Handling Difficult Conversations
Difficult conversations in the workplace can be tricky, whether you are initiating the conversation or on the receiving end. Surprisingly often, people allow unacceptable work or behaviour because they’d rather avoid taking about it. In the long-run, not having the conversation makes it worse for everyone involved.
Mindset. The first thing to do when preparing for a difficult conversation is to stop labelling it difficult - if you’ve decided it’s going to be that way, it probably will. Instead try seeing it as an opportunity: what positive change can come from having this conversation? You might have to give someone negative feedback but how about viewing the conversation as a chance for them to improve and for you to support in this? Often with important conversations, in and outside of work, we make up our minds beforehand. Maybe because you think you’re right or you’ve assumed something about the situation/the other person. This mindset means you don’t really give the other person a fair chance, you’re not open to hearing their perspective. Approach a conversation with an open mind and be prepared to learn something new. You can do this by trying to step into their shoes, thinking about what they want from the conversation and why. Try this: An exercise we often use in workshops on Handling Difficult Conversations is to start a discussion in pairs on a subject that matters to both people, A is for the subject and B is against. Half-way through the discussion, we ask partners to swap sides so B is now debating against the subject. Give it a go, it can be quite an eye-opening exercise: it’s difficult to not just see someone else perspective but to really get behind it. Win-Win. A surefire way to make a conversation difficult is by going in to fight for what you want. Having this combat mentality might mean you win (this time) but it also means someone will lose and in the long-run, that's not good. Focus on how both parties can leave happy. Not only will you both stand to gain something but it’ll strengthen your working relationship. At Different Duck, we’re all about developing skills and confidence through practice. Successfully handling important conversations gets easier with experience and role-play is a great tool to improve these skills and overcome obstacles in a safe environment. However, if you have an important conversation coming up - there is little benefit in rehearsing for it. Practice your conversation skills in general but over-preparing for a specific conversation will only throw you off-guard when your counterpart doesn’t respond in the way you expected. Instead, know your opening line, know the facts and then be present to listen. Often, the hardest part of a conversation is getting it started, so knowing how you will open the conversation will set you off on a good foot. Even better, use the following format: - Explain what the conversation is about - Describe why it needs to happen - Ask them an open question To summarise the three things you should prepare for any important conversation: 1. The outcome: Know the purpose of the conversation and what the ideal outcome is. 2. The landmines: Think of any potential landmines to avoid or approach with caution - any sensitive subjects or potentially emotional areas (it’s also good to know your own) 3. The assumptions: Ask yourself if you’re approaching this with an open mind or if you’ve made assumptions about the other person or their intentions. Also think about what assumptions they may have made.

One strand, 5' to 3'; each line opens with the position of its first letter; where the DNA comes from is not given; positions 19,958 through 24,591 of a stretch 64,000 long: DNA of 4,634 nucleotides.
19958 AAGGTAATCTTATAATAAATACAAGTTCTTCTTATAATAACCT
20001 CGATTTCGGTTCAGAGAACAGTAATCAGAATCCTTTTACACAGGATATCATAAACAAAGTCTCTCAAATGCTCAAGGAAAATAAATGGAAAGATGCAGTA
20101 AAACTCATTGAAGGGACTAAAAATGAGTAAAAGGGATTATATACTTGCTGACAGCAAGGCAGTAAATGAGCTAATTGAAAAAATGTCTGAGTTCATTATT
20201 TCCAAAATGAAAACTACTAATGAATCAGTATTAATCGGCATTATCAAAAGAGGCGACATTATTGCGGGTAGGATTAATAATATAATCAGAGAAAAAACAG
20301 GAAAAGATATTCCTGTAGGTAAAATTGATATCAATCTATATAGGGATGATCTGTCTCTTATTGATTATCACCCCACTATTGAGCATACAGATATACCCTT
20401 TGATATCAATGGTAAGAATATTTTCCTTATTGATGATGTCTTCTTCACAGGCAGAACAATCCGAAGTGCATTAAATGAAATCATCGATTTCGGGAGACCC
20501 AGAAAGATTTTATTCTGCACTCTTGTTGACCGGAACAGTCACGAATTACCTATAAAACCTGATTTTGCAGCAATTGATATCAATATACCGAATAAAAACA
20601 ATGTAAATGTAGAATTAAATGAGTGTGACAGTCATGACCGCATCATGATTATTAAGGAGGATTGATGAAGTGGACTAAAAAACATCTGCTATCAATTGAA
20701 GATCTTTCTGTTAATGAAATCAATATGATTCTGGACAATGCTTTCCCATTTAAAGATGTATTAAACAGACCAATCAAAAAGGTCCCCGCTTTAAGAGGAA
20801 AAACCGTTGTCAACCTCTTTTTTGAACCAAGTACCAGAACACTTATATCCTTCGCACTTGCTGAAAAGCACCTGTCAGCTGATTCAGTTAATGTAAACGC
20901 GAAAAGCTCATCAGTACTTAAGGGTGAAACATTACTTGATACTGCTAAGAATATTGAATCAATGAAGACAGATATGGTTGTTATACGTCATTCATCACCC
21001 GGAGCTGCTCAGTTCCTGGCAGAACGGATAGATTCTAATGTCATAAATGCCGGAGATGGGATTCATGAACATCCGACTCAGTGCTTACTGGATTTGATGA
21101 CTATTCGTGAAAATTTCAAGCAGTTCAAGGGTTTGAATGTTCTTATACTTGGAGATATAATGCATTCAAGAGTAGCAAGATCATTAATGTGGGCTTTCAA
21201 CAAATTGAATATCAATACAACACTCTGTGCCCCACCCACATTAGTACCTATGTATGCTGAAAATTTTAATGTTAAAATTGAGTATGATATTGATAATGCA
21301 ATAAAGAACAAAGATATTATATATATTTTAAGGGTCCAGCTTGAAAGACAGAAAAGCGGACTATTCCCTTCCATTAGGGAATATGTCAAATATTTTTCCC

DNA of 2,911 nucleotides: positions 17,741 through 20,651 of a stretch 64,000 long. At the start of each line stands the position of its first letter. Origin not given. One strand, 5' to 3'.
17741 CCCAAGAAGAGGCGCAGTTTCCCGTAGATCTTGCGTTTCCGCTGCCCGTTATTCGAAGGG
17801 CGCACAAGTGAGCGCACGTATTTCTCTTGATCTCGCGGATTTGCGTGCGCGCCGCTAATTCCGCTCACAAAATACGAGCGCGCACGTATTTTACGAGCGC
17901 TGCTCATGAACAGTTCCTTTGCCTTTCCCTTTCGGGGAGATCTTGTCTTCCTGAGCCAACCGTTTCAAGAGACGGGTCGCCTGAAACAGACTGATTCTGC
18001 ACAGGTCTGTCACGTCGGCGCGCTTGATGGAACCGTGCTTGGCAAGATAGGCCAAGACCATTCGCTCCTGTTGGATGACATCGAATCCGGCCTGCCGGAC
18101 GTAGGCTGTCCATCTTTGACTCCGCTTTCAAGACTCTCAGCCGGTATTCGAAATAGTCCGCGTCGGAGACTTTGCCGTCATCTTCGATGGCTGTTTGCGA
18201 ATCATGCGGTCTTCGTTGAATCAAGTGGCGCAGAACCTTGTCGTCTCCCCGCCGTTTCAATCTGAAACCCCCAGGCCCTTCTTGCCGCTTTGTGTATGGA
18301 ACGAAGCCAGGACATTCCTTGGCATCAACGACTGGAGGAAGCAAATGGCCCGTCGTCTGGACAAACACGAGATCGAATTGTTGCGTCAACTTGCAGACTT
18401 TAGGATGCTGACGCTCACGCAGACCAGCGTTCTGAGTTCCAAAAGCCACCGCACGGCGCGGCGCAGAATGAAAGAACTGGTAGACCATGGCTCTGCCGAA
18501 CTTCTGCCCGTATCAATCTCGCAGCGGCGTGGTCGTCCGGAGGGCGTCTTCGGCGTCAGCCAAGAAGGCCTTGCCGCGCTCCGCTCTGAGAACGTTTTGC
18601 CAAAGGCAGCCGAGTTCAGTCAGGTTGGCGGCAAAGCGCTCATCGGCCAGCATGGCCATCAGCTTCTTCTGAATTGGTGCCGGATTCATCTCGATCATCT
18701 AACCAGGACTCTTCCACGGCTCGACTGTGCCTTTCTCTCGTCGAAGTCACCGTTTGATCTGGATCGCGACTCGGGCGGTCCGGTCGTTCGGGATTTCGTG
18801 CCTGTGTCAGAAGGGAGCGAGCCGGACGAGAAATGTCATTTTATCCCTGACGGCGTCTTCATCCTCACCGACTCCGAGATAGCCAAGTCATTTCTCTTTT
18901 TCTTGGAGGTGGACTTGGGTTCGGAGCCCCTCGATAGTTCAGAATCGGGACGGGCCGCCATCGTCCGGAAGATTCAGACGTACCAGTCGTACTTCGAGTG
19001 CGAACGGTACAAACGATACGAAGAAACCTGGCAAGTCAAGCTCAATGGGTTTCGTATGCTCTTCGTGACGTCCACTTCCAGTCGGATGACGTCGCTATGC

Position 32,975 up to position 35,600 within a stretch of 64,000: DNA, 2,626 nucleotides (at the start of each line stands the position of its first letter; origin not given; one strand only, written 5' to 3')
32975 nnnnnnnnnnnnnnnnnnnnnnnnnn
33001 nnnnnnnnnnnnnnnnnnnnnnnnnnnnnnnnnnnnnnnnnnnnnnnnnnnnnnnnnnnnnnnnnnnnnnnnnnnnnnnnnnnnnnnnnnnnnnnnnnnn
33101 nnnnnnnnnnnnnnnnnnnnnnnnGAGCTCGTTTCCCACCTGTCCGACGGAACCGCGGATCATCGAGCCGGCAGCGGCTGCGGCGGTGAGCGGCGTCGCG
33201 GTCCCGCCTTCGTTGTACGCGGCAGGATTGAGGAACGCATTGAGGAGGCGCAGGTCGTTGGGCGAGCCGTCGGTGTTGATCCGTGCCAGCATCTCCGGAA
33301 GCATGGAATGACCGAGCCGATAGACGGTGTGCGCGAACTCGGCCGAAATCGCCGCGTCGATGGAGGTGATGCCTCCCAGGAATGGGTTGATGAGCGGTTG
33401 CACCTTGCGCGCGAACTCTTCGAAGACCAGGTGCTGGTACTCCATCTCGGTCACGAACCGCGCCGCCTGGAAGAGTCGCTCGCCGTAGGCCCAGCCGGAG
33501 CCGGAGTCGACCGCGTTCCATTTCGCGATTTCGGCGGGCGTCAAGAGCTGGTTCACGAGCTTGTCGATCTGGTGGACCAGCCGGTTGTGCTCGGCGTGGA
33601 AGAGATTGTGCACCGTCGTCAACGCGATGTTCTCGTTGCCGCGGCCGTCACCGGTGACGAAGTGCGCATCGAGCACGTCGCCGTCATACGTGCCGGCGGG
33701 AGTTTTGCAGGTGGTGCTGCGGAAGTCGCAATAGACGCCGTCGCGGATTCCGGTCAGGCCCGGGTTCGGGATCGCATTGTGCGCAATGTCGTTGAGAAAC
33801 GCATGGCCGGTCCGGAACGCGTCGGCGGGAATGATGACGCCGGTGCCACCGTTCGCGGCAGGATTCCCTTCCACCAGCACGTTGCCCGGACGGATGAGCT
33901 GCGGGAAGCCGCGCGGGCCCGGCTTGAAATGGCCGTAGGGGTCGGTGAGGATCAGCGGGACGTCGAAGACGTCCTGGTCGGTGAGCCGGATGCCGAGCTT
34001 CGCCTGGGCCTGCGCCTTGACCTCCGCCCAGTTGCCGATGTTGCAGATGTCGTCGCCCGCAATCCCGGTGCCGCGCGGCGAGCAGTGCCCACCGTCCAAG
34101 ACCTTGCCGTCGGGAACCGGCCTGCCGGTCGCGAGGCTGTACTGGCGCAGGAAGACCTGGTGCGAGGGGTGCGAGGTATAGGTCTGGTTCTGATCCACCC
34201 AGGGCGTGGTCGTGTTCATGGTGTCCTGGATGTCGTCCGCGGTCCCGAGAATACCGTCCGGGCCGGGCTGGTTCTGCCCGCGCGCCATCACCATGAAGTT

Our drama based workshops give participants the opportunity to put theory into practice and gain confidence in overcoming obstacles through experience. For more info on our experiential approach to training, visit www.differentduck.co.uk.